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A Word, Please: Comma usage has yet another rule

May 05, 2012|By June Casagrande

Before I started teaching copy-editing courses, I assumed that one of the nice things about being a teacher would be sharing hard-earned expertise with wide-eyed students awed by my vast knowledge. Little did I know that I’d be the one getting the lesson, or that the lesson would be this: My knowledge isn’t as vast as I thought it was.

I figured this out recently when my class was learning about commas. In this course, we tell students to place commas between adjectives like the ones in “He was a nice, respectful, polite, pleasant man.” But do not, we tell them, put commas between adjectives like the ones in “He wore a light yellow collared shirt.”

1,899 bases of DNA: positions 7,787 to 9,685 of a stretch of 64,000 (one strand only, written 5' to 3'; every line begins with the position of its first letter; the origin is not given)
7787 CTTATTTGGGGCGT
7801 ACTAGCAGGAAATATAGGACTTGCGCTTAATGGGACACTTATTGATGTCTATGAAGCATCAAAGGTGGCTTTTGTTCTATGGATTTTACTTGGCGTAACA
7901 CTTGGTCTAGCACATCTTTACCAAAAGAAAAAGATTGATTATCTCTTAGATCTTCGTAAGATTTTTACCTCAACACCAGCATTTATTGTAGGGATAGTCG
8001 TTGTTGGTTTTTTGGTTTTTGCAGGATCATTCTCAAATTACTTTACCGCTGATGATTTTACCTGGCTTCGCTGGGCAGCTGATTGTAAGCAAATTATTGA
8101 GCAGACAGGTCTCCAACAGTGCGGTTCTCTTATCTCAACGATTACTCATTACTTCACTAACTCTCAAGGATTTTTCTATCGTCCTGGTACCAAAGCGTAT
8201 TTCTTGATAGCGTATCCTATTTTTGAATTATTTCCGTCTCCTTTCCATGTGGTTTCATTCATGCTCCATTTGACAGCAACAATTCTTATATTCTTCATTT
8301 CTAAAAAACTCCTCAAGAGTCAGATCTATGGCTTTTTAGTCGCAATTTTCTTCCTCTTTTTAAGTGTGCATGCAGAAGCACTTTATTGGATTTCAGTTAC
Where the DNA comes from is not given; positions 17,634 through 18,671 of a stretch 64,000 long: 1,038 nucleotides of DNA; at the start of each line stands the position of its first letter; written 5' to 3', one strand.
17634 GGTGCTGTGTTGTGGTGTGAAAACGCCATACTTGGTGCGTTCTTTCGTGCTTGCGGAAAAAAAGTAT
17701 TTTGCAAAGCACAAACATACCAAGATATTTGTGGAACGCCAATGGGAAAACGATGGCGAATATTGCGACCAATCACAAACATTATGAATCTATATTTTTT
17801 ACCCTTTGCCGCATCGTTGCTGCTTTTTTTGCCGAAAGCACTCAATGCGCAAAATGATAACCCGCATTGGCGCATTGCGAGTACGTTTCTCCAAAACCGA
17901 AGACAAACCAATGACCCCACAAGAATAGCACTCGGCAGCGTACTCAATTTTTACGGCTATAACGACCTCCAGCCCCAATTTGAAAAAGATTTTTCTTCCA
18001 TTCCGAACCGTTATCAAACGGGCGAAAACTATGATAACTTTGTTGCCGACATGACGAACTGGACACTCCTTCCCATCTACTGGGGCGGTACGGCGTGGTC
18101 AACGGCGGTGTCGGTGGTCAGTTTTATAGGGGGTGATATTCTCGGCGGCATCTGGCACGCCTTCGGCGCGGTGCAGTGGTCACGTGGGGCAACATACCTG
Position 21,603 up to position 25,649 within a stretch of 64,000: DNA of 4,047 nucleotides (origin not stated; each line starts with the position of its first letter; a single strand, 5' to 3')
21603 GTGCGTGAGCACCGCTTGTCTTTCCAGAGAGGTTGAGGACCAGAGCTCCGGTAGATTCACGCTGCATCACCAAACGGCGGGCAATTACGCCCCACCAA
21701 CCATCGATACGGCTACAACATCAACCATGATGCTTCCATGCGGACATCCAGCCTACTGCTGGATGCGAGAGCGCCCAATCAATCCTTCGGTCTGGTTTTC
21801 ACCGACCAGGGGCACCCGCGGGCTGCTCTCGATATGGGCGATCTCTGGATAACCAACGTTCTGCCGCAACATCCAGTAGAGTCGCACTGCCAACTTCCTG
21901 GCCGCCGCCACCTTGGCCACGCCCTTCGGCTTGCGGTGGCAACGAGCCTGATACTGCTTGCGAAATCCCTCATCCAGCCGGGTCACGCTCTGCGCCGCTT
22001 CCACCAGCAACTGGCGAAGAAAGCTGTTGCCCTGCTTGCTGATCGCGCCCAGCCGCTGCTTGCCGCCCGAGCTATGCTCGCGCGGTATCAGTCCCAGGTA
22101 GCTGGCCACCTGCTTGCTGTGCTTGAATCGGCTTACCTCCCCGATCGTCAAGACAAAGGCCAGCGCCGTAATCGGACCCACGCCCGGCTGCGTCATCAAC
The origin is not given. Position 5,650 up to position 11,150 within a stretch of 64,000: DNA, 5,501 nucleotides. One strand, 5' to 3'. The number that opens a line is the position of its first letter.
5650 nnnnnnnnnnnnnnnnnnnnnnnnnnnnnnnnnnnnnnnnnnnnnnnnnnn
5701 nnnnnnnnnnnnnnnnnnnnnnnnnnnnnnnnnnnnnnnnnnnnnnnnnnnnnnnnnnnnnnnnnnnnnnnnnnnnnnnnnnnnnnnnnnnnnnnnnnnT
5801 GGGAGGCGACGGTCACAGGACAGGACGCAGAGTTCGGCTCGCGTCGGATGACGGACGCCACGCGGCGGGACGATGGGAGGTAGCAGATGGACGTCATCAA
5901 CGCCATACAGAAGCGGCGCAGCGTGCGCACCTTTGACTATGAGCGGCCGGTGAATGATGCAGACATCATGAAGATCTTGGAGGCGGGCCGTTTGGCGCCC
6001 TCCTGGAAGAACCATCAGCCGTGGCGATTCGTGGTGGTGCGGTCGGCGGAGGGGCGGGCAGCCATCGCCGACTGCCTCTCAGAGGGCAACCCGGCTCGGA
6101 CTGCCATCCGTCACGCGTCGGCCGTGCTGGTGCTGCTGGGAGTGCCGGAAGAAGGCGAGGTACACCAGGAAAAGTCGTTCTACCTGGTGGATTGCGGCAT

Here’s how we explain the difference. The first example contains what are called “coordinate adjectives.” In the second, the adjectives are non-coordinate, which I’ve also heard called “hierarchical.”

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Coordinate adjectives, as it’s said, all modify the noun to the same degree. They’re the ones that would make sense with a coordinating conjunction between them, namely “and.” So our first example gets commas because “ands” would work well in their place: “He was a nice and respectful and polite and pleasant man.”

Our second example would not work so well if you replaced the commas with “ands”: He wore a light and yellow and collared shirt. In this sentence, the adjectives are intended to build on each other. That means they’re not interchangeable, either: a collared yellow light shirt.

So, as I tell students, there are two tests to determine whether you should put commas between your adjectives: Try putting “and” between them and also try changing their order. These tricks will tell you right away whether to use commas except, of course, when they don’t.

I had always put a lot of faith in this system — perhaps too much, as I learned when students started asking me about a specific example from our reading material: “a large green clothbound notebook.” Our textbook says this phrase takes no commas. But the reason isn’t so clear.

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